This is not a client-side JS framework but a server-side programming platform that has changed the face of web servers. Whether you believe me or not, a 4-line JavaScript code snippet can act as a web server on top of the node.Js platform.

It's a JavaScript platform built on top of a V8 JavaScript engine developed by Google. The point is that many server-side technologies are currently being inspired by node.js.

Fine, oh no more.. Let's tell me why AngularJS ?

Yes, let me ask the same to you; why not angularJS ? The truth to be told, again Angular is a JavaScript framework like the rest of all and the purpose is more or less similar. Being a JavaScript framework, it's too confusing like JavaScript. If you are a AngularJS beginner. But yes, once you understand the concept then it's cool and smooth. This is my personal perception; it may not match yours.



Let me make a strong comment. AngularJS is a total client-side solution, even if you are not interested in touching any other JS framework, it's ok.

What is not in angular?

From two-way data binding to DOM manipulation to make AJAX calls to a template system and many more and the most important is the MVC architecture in the client side. So, let's have a quick walkthrough of angularJS.

Client-side templating

Multi-page web applications create their HTML by assembling and joining it with data on the server and then shipping the finished pages up to the browser. Most single-page applications, also known as AJAX apps, do this as well, to some extent. Angular is different in that the template and data are shipped to the browser to be assembled there. The role of the server then becomes only to serve as static resources for the templates and to properly serve the data required by those templates. Let's see an example of what assembling this data and template on the browser looks like in Angular. We'll use the obligatory Hello, World example, but instead of writing “Hello, World” as a single string, let's structure the greeting “Hello” as data that we could change later.

For it, we'll create our template in hello.html as in the following:

  1. <html ng-app>  
  2.    <head>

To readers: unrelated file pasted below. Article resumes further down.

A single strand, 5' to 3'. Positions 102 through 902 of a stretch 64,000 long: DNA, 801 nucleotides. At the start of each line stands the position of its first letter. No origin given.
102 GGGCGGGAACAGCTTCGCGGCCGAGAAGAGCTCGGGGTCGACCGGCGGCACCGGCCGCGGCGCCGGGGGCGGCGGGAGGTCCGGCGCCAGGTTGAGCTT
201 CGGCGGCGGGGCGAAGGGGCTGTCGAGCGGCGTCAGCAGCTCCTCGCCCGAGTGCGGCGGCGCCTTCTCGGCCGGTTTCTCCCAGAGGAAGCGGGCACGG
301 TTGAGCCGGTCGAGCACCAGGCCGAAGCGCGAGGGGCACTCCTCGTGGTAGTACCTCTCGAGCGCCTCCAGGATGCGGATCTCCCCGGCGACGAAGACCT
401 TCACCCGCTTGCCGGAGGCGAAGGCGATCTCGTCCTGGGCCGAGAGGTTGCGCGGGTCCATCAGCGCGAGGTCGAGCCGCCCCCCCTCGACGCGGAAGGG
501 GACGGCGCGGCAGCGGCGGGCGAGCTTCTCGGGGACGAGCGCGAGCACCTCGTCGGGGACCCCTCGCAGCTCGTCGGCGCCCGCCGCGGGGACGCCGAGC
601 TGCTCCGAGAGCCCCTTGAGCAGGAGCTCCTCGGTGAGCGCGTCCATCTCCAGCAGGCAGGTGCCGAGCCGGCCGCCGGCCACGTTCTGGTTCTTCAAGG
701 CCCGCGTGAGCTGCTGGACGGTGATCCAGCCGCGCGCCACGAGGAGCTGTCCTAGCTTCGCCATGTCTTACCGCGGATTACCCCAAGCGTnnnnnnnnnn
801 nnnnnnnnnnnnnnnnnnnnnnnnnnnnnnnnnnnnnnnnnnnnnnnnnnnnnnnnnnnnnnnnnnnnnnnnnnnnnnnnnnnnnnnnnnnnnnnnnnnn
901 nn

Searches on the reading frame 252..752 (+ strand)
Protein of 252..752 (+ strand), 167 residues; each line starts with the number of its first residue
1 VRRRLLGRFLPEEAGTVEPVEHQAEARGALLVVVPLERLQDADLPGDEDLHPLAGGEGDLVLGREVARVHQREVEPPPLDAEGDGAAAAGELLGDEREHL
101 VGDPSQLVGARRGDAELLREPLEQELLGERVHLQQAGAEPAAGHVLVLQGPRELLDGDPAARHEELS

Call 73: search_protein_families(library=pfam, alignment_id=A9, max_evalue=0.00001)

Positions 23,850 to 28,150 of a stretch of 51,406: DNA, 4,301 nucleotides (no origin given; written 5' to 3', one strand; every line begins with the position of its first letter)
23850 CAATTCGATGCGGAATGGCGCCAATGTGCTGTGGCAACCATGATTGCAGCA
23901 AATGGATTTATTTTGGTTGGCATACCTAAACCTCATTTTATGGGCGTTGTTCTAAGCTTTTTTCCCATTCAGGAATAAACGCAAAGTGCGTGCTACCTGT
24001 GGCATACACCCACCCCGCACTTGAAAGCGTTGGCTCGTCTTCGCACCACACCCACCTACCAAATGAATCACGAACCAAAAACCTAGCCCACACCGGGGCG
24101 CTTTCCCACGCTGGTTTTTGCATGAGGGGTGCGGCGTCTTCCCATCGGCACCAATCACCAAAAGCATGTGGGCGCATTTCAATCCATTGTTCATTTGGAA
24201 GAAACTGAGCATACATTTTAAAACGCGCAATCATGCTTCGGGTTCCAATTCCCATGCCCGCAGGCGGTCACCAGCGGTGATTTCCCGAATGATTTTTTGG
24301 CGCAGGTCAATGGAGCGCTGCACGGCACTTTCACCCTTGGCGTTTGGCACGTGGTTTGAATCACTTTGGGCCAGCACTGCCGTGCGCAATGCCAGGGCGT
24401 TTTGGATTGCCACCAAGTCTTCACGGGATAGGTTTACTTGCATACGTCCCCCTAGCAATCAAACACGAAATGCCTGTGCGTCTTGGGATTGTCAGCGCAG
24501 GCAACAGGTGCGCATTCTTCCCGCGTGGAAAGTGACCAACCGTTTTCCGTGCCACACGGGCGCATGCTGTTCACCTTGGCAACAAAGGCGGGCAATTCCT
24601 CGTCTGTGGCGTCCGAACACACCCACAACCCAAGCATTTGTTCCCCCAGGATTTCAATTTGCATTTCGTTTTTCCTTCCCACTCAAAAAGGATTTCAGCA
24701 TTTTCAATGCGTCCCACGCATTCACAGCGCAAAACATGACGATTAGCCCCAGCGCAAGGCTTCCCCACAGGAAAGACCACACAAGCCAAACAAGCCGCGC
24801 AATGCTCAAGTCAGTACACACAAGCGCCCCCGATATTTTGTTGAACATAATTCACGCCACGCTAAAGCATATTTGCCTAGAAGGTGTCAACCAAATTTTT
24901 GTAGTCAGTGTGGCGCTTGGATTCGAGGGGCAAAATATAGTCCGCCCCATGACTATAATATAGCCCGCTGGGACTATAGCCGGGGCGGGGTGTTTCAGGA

3.       <script src="angular.js"></script>  
  4.       <script src="controllers.js"></script>  
  5.    </head>  
  6.    <body>  
  7.       <div ng-controller='HelloController'>  
  8.          <p>{{greeting.text}}, World</p>  
  9.       </div>  
  10.    </body>  
  11. </html>     

 

And our logic in controllers.js is as in the following:
  1. function HelloController($scope) {  
  2.    $scope.greeting = { text: 'Hello' };  
  3. }   
MVC in the client side

The MVC application structure was introduced in the 1970s as part of Smalltalk. From its start in Smalltalk, MVC became popular in nearly every desktop development environment where user interfaces were involved. Whether you were using C++, Java, or Objective-C, there was some flavor of MVC available. Until recently, however, MVC was all but foreign to web development. The core idea behind MVC is that you have clear separation in your code among managing its data (the model), the application logic (the controller) and presenting the data to the user (the view). The view gets data from the model to be displayed to the user. When a user interacts with the application by clicking or typing, the controller responds by changing data in the model . Finally, the model notifies the view that a change has occurred so that it can update what it displays. In Angular applications, the view is the Document Object Model (DOM), the controllers are JavaScript classes and the model data is stored in object properties. We think MVC is neat for several reasons. First, it gives you a mental model for where to put what, so you don't need to invent it every time. Other folks collaborating on your project will have an instant leg up on understanding what you've written, as they'll know you're using a MVC structure to organize your code. Perhaps most importantly, we'll claim that it delivers great benefits in making your app easier to extend, maintain and test.